Bacteria main content.


By: Rachel
Grade: 7
State: Ohio

Strep throat, cholera, pneumonia, whooping cough. These diseases, and more, are often the only things bacteria get credit for doing. I have researched these microscopic, unicellular organisms and found out that bacteria are responsible for much more than just diseases. There are thousands of kinds of bacteria. Most of them are harmless to humans. There are about two thousand species of bacteria identified, and even more where that came from. It is possible for bacteria to reproduce as often as every twenty minutes. If all the newly formed bacteria survived, there would be about 500,000 new bacteria cells every six hours. That is a lot! Thankfully, this does not happen. Bacteria are the oldest, the simplest, and the most numerous forms of life. Bacteria were here 3.5 billion years ago. A bacterium's structure is quite simple. From the outside in, there is the capsule, the cell wall, and then the cell membrane. Inside is the cytoplasm, which holds the hereditary material, and at times the endospore. There are no intracellular organelles. There are no intracellular organelles.

Even though there are 2.5 billion bacteria in one gram of soil, you may never see a single bacteria in your entire life. If you lined 10,000 bacteria up, side by side, it would only make up 2.5 centimeters of space and could only be seen under a powerful microscope. Even though bacteria are extremely small, they are found nearly everywhere.

Bacteria are even found in the Dead Sea. For instance, the bacteria that causes acne can be found on a pay phone. There are seven different kinds of bacteria on a locker room shower floor. On a movie theater seat and a school lunch table there are five different kinds of bacteria.

Hawk eats rabbit eats grass eats decomposed hawk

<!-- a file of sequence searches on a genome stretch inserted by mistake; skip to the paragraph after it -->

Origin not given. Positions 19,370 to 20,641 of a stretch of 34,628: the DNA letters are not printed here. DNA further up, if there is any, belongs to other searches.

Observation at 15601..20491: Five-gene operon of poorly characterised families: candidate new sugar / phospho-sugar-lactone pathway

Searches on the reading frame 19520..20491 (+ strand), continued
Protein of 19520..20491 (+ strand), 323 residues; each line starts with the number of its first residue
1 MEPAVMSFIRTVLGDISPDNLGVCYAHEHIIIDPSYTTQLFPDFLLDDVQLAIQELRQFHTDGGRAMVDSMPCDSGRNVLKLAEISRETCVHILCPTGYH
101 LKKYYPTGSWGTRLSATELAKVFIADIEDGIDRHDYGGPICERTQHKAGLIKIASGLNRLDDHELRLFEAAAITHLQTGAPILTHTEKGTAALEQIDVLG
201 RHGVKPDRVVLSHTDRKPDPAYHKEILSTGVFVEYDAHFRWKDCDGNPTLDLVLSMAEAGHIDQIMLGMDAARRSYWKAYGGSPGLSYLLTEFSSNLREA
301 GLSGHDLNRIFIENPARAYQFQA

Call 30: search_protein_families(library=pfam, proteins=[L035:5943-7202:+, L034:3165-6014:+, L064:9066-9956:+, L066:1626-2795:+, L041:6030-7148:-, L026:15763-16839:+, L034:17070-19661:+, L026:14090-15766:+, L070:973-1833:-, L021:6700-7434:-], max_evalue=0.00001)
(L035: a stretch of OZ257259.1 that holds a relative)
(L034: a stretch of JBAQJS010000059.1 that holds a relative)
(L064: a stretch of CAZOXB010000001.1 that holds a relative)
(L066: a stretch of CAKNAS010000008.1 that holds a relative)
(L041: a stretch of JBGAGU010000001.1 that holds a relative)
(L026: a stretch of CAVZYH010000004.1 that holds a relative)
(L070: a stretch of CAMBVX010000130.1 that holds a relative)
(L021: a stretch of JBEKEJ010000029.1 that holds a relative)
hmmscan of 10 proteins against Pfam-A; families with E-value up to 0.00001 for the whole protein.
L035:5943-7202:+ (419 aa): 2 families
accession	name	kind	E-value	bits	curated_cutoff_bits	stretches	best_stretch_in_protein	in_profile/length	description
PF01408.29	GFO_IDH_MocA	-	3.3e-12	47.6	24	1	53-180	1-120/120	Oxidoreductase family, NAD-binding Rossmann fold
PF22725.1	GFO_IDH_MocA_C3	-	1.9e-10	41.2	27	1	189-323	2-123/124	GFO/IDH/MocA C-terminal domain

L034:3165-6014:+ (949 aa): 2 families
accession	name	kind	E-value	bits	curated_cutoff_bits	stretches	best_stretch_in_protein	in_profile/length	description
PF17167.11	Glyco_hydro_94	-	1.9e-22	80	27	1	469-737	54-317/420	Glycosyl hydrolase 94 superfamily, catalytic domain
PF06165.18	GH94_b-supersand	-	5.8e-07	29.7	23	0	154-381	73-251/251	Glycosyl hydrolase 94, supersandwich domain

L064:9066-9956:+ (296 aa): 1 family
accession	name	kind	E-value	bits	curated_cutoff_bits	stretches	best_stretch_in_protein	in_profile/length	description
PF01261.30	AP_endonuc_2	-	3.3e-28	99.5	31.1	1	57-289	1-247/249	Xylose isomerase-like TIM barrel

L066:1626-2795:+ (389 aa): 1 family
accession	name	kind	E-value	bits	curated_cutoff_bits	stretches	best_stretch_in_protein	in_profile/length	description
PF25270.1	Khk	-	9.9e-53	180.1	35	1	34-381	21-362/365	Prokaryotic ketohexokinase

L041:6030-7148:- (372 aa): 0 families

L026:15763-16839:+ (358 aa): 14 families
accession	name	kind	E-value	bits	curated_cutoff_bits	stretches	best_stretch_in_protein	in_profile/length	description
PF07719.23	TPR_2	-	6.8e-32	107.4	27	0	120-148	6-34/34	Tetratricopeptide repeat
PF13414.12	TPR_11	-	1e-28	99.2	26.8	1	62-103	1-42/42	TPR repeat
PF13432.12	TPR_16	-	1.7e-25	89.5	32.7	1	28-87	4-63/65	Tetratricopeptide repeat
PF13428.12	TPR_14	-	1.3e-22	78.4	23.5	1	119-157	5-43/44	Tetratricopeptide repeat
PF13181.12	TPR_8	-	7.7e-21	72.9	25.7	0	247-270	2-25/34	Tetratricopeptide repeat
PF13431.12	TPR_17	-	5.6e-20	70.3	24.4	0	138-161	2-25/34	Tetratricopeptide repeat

Even though bacteria are so tiny, they play a very large role in their ecosystem. Every living thing would not be here today if it were not for bacteria. Decomposing is one of the most important jobs bacteria do. This is  Another very important job of bacteria is something called nitrogen fixing, or nitrogen cycling. Have you ever wondered why farmers may replant their fields with alfalfa, soybean, or clover in a crop rotation? Well, certain kinds of bacteria called rhizobium live in nodules on the roots of these plants in symbiosis. Rhizobium do the nitrogen cycling. Green plants cannot use the nitrogen in the air, or atmospheric nitrogen. Nitrogen-fixing bacteria (as part of their metabolism) change atmospheric nitrogen into simpler substances call nitrites. Nitrites are needed by green plants. Think about this: In order to make protein, a cow needs nitrogen. This comes from eating grass, which gets its nitrogen from bacteria. Then we eat the cow. So this little chain affects a lot of living things. If there were no nitrogen-fixing bacteria, there would be no plants because the nitrogen in the soil would be used up too quickly. Nitrogen-fixing bacteria helps to replace the nitrogen in the soil so that green plants can survive and flourish. Aren't you starting to feel very grateful to bacteria now? They do a lot of work for us every day. And there is still more.also called mineralization. When an organism dies in the wild, it just sits and rots. What is happening is that bacteria are releasing carbon to the atmosphere which plants use. With no carbon dioxide there would be no photosynthesis, which narrows down food. Instead of this catastrophe, bacteria do us a huge favor. By decomposing the dead organisms, the bacteria release essential nutrients into the air and soil. The simpler material made by decomposition can be used by both autotrophic and heterotrophic organisms. Autotrophs use it to help them make food and heterotrophs use it as food. As you can tell, the bacteria that decompose are very important to the earth's ecology. If these bacteria disappeared, everything would suffer greatly. The cycle goes like this: The grass is eaten by a rabbit. Then the rabbit is eaten by the hawk, then the hawk dies. After the hawk dies, bacteria decompose it and returns it to the grass that the rabbit eats, and it all starts once again.